Pretty Python Plotting With CairoPlot

As a data junkie, I'm forever looking for better ways to display charts and graphs, especially from Python. There are lots of Python plotting packages available, but if you want output that's pretty enough that even your Mac friends will be impressed, consider using CairoPlot.

Data aficionados constantly on the lookout for better ways to display charts and graphs will appreciate CairoPlot, Python-based plotting software pretty enough to impress even the most jaded Mac user.

CairoPlot isn't packaged for most distros, but it's an easy install. The current release is version 1.1 at the CairoPlot Launchpad page. You can download the cairoplot-1.1.tar.gz from there, or check it out with bzr if you prefer. (Once 1.2 is ready the project may move to Sourceforge.)

First, extract the tarball:

$ tar xvf cairoplot-1.1.tar.gz

then, copy one file, cairoplot-1.1/CairoPlot.py, to the directory where you'll be developing your Python script.

Pie Charts: Who's Sending Spam?

When playing with plotting, finding a good source of data is always the first step. For this project, let's analyze a Postfix log file, /var/log/mail.info to look at the sources of one class of spam.

A casual glimpse through the file reveals we're getting a lot of mail delivery attempts where the sender claims an address that doesn't really exist, like this one:

Mar 5 15:05:45 mailserver postfix/smtpd[29764]: NOQUEUE: reject: RCPT from[]: 450 4.7.1 <ex02.maccabiworld.org>: Helo command rejected: Host not found; from=<> to=<aiglance@mydomain.com> proto=ESMTP helo=<ex02.maccabiworld.org>

Our postfix server rejects mail like this, because it's usually spam. Properly configured mail servers shouldn't make up bogus addresses--though a few misconfigured ones do.

But where do these bogus requests come from? Do they come from specific countries? How many from .com or .org versus from specific country domains?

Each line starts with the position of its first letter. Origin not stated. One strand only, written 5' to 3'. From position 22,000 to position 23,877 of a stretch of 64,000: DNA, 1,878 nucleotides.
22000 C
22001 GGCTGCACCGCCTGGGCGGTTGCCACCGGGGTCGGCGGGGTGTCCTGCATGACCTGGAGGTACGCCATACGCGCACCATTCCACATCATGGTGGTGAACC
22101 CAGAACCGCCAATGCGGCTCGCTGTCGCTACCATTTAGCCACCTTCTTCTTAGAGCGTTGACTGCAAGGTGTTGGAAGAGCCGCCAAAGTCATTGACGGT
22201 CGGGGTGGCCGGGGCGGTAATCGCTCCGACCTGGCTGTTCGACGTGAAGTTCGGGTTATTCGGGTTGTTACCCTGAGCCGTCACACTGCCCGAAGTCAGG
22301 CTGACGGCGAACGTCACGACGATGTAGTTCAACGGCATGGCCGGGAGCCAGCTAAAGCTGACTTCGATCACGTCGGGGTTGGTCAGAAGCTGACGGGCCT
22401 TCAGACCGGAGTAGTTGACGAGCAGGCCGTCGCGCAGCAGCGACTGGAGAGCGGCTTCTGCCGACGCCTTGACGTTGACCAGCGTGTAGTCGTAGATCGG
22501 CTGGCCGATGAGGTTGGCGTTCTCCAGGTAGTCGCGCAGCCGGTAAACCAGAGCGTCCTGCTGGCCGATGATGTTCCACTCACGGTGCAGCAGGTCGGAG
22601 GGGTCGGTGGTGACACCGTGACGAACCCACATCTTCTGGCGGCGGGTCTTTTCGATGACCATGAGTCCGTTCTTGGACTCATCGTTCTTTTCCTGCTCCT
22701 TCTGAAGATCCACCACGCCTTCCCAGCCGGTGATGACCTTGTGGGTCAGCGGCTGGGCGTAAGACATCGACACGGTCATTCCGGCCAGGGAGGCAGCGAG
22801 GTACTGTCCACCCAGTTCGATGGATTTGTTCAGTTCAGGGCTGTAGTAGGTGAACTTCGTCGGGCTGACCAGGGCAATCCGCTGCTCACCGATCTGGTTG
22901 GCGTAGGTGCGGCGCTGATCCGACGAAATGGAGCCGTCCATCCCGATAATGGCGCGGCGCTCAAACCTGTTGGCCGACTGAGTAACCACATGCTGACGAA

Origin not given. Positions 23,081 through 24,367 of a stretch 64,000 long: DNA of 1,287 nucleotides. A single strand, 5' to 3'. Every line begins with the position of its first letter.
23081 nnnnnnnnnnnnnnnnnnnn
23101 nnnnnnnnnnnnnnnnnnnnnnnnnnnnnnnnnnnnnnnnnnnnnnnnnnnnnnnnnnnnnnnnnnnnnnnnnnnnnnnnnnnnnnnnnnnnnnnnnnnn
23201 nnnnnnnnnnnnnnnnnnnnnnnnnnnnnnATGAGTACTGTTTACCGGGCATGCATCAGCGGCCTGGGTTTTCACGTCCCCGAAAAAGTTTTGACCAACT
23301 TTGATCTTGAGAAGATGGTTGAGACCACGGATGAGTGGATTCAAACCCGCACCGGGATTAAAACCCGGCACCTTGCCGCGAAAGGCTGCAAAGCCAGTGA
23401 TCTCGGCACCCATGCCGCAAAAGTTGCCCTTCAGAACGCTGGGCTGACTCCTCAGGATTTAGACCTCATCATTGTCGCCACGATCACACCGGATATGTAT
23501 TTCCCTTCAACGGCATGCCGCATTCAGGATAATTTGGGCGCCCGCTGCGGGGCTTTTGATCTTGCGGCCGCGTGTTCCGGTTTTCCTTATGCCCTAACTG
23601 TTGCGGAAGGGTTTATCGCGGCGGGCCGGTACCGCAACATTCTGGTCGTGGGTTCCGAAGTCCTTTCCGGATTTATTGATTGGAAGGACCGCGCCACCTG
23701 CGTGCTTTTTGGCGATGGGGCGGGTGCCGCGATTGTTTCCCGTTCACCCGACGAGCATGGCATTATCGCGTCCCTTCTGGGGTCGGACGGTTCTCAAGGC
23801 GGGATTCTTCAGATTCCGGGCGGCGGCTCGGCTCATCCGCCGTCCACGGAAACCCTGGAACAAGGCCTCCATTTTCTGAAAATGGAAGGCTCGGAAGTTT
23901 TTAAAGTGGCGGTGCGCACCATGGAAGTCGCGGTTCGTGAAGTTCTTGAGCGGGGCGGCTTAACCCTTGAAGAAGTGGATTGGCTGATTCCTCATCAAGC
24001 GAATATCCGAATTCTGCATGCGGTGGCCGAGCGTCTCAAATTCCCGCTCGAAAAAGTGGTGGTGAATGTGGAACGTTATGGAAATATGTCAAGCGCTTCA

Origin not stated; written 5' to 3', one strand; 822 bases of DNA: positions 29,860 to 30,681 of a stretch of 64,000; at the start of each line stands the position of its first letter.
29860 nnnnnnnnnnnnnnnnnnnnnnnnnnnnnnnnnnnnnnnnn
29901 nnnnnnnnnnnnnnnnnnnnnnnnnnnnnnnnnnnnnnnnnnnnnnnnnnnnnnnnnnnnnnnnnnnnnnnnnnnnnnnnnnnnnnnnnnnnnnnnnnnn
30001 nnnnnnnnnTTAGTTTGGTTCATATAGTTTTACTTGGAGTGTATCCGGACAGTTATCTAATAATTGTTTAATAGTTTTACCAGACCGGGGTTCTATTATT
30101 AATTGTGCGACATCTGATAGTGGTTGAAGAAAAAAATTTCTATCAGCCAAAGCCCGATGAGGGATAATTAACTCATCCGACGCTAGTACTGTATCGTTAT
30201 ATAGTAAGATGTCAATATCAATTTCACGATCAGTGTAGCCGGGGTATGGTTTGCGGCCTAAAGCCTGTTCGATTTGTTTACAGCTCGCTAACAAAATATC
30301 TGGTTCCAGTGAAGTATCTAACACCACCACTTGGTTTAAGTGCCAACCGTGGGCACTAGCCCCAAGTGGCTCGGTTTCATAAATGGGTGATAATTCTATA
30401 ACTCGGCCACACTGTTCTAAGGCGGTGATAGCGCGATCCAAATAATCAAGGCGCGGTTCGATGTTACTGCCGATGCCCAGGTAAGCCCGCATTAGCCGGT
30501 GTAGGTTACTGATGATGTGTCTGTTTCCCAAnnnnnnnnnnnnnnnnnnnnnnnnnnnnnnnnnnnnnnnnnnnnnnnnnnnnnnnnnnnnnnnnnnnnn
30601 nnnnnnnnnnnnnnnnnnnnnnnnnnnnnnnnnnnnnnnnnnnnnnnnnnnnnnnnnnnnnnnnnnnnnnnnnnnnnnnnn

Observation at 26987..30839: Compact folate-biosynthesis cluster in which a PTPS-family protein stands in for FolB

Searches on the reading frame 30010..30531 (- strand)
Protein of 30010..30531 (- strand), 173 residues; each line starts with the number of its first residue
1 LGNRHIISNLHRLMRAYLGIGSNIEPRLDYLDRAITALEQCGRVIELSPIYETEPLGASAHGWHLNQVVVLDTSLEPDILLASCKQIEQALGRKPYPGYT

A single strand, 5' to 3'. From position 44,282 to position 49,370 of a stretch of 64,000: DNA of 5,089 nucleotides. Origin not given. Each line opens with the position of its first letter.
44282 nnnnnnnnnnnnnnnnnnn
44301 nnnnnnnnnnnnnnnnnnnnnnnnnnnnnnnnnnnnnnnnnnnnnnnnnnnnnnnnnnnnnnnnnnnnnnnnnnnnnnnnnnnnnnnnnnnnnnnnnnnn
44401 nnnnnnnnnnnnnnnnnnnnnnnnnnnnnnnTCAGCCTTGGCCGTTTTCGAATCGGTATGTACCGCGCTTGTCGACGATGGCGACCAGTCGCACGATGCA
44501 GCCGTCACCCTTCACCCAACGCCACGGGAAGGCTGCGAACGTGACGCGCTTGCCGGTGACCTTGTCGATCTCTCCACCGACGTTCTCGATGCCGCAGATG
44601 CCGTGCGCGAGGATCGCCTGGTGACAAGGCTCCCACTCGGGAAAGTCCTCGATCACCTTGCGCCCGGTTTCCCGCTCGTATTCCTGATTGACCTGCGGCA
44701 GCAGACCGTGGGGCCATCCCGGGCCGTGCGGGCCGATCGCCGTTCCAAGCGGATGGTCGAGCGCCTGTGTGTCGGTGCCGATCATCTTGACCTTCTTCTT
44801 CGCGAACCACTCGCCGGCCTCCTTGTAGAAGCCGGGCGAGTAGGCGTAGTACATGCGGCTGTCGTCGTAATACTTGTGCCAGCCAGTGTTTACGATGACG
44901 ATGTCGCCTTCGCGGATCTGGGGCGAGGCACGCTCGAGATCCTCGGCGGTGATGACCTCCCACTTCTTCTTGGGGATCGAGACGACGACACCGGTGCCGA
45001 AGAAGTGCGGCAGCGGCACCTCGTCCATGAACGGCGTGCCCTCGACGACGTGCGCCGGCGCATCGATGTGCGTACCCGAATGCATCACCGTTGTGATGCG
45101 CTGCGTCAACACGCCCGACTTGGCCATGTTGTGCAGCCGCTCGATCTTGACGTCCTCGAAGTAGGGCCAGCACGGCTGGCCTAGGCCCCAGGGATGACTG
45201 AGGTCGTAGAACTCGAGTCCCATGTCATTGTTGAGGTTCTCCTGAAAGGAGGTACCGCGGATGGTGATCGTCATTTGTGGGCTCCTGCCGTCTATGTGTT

To find out, I'll create a Python dictionary, then use CairoPlot to plot a pie chart. Each key in the dictionary will be a top-level domain -- for example, "com"; the value will be the number of rejected messages seen from that domain.

Parsing the Log File

Filling out the dictionary means parsing /var/log/mail.info. The address each message really came from shows up in the RCPT from; get it using Python's re module. Since this is an article about CairoPlot, not Python regular expressions, just take my word for the code that follows.

#! /usr/bin/env python

import CairoPlot, re

MAIL_INFO = "/var/log/mail.info"

# Dictionary to store the results as (domain : number of rejects)
rejected = {}

# Parse mail.info to find all the 'NOQUEUE: reject' lines and
# figure out what top-level domains (TLDs) they're coming from.
f = open(MAIL_INFO)
for line in f :
if line.find('status=sent') > 0 :
elif line.find('NOQUEUE: reject') > 0 :
# An attempt we rejected. Look for a pattern like
# RCPT from foo.example.com[nnn.nnn.nnn.nnn]
rcpt = re.search("RCPT from ([^[]*)[([0-9.]+)]", line)
if not rcpt :
# Now rcpt.group(1) is the reverse-DNS hostname (if any)
# from the log file, rcpt.group(2) is the IP address.
if rcpt.group(1) and rcpt.group(1) != 'unknown' :
hostname = rcpt.group(1)
else :
hostname = None

# Find the part after the last "."
tld = "Unknown" # default there's no "." in the hostname
if hostname :
dot = hostname.rfind(".")
if dot >= 0 :
tld = hostname[dot+1:]
if tld in rejected :
# We've seen this TLD before; add 1.
rejected[tld] += 1
else :
# First time we've seen this TLD.
rejected[tld] = 1

At the end of this, rejected is a dictionary suitable for passing to CairoPlot, like this:

{'ru': 3, 'ch': 1, 'ma': 2, 'rs': 2, 'it': 4, 'hu': 1, 'cz': 1, 'ar': 2, 'il': 35, 'br': 16, 'es': 1, 'co': 2, 'net': 4, 'com': 24, 'pl': 7, 'at': 2}

This article was originally published on Apr 5, 2011
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